Pherecydes of Syros

Pherecydes of Syros (Greek Φερεκύδης Pherecydes; * 584-581 BC on the island of Syros ) was an ancient Greek Mythograph and cosmologist at the time of the pre-Socratics.

Life and work

The previously contentious issue of Pherecydes ' lifetime is clarified, since the birth may be ( 584-581 BC period ) dated to the 49th Olympiad today. He was a slightly younger contemporary of the Seven Sages. The ancient - probably credible - according to tradition, he was the first Greek prose author. It is unclear, his relationship with Anaximander, probably somewhat later wrote a script. In addition, there are no credible information about his life; only legends have survived.

Pherekydes wrote a book about the gods, has not been preserved. The opening words quoted by the Diogenes Laertius Doxograph ( 3rd century AD), where it was still accessible. Some can be inferred from later sources and a papyrus fragment.

Mythology and cosmology

Pherekydes assumed that three deities exist forever: Zas ( Zeus), Chronos and the earth deity Chthonie. Whether Pherekydes the time god Chronos with the god Cronus, he noted elsewhere, equated or two different gods meant or if there is a confusion between the two in the manuscript tradition, is controversial. This concerns in particular the question of whether it was BC conceivable within the mentality of the Greeks of the sixth century, a god that embodied the abstract principle the time to assign such a role. Chronos brought from its own seed produced three elements: fire, air (wind ) and water. From the elements of the secondary, not eternal deities arose.

Zeus married the earth deity who was now the name Ge ( Gaia); this was the first wedding and the prototype of all weddings. Zeus unveiled his bride and trusted her earthly world by he handed her a custom built his own cloth ( robe ) on which the Earth and the primal ocean " Ogenos " ( Oceanus ) were woven. Only by this garment received her people familiar figure of the physical world. The robe was not only the surface, but it was her; in this mythical thought were the same image and thing.

In addition, Pherecydes spoke of a battle between two gods and their armies, where it came to the possession of the sky; Kronos fought as a leader of the powers of heaven to the earth brought forth by the serpent god Ophioneus ( Ophion ) and its progeny. The fight ended with a victory of Kronos, Ophioneus and his fellow fighters were thrown into the ocean, where they remained permanently. Then the individual deities received their shares ( areas of responsibility ).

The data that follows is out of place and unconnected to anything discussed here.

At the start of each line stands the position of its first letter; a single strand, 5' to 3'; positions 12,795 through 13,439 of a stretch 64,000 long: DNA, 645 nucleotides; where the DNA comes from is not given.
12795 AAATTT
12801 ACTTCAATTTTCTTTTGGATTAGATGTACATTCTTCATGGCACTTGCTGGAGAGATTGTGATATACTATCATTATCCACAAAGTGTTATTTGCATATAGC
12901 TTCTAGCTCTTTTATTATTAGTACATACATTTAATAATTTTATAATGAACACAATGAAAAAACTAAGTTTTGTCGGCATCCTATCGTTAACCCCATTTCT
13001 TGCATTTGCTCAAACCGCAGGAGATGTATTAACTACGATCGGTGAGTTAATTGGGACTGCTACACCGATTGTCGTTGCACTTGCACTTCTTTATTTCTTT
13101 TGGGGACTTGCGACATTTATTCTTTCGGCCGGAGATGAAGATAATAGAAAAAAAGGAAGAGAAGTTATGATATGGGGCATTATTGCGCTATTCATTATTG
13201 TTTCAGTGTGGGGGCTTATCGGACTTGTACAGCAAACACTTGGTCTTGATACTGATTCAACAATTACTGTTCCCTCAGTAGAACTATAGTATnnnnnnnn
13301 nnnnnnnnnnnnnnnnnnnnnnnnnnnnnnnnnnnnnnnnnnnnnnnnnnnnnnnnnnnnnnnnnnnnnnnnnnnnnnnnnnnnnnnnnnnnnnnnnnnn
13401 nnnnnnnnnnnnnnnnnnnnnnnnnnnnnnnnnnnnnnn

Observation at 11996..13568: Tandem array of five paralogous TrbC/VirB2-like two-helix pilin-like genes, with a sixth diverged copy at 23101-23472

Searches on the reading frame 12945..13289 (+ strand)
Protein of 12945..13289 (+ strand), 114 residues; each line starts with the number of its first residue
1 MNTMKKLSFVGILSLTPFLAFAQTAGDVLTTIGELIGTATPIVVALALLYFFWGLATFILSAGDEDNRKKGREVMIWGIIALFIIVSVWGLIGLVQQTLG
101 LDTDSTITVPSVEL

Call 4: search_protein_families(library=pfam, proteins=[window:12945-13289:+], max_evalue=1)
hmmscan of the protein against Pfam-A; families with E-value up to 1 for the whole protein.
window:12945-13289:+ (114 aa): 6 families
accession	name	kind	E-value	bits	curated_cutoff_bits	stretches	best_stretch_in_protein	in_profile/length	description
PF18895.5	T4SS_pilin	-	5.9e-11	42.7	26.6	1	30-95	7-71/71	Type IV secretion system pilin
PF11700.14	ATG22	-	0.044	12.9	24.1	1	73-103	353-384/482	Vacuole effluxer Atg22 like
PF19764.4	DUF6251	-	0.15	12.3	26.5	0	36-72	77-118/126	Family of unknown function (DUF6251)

Doctrine of the soul

The Roman writer Cicero reported Pherekydes have represented the first of the opinion that the soul is immortal. With the concept of survival after death was combined with Pherecydes, as is evident from a statement by the scholar Porphyry, the doctrine of the transmigration of souls. These details of the sources are in the research to be credible; Pherecydes is the first known author who has relied on such soul concept in a treatise. However, the continued existence of the soul after the death of the body was of course already for Homer.


Categorized by modern research as incredible Pherekydes legends of antiquity include the following allegations:

  • He is said to have set a solstice marker.
  • He should have made prophetic statements and predicted an earthquake among others.
  • He is said to have been killed by the Spartans, whereupon the local kings, following an oracle, his skin preserved.
  • He is said to have been a pupil of Pittacus.
  • He is the teacher of Pythagoras of Samos was his (a claim that relates well with the agreement of the two in the doctrine of the soul ). When he was sick unto death on the island of Delos, Pythagoras is said to have kept him there and then cared for his funeral. As a historical starting point of this legend comes a whatsoever relationship between Pherecydes and Pythagoras considered.
  • He is said to have corresponded with Thales; the alleged correspondence is fake.

The resulting 1506 famous painting The three philosophers of the Renaissance painter Giorgione shows the Viennese philologist Karin Zeleny Pythagoras, Pherecydes and Thales after view with Pherecydes is depicted as Orientale, as his nickname Syrios ( " Syros " ) within the meaning of Syrian origin was misunderstood. Zelenys hypothesis, however, is met with skepticism.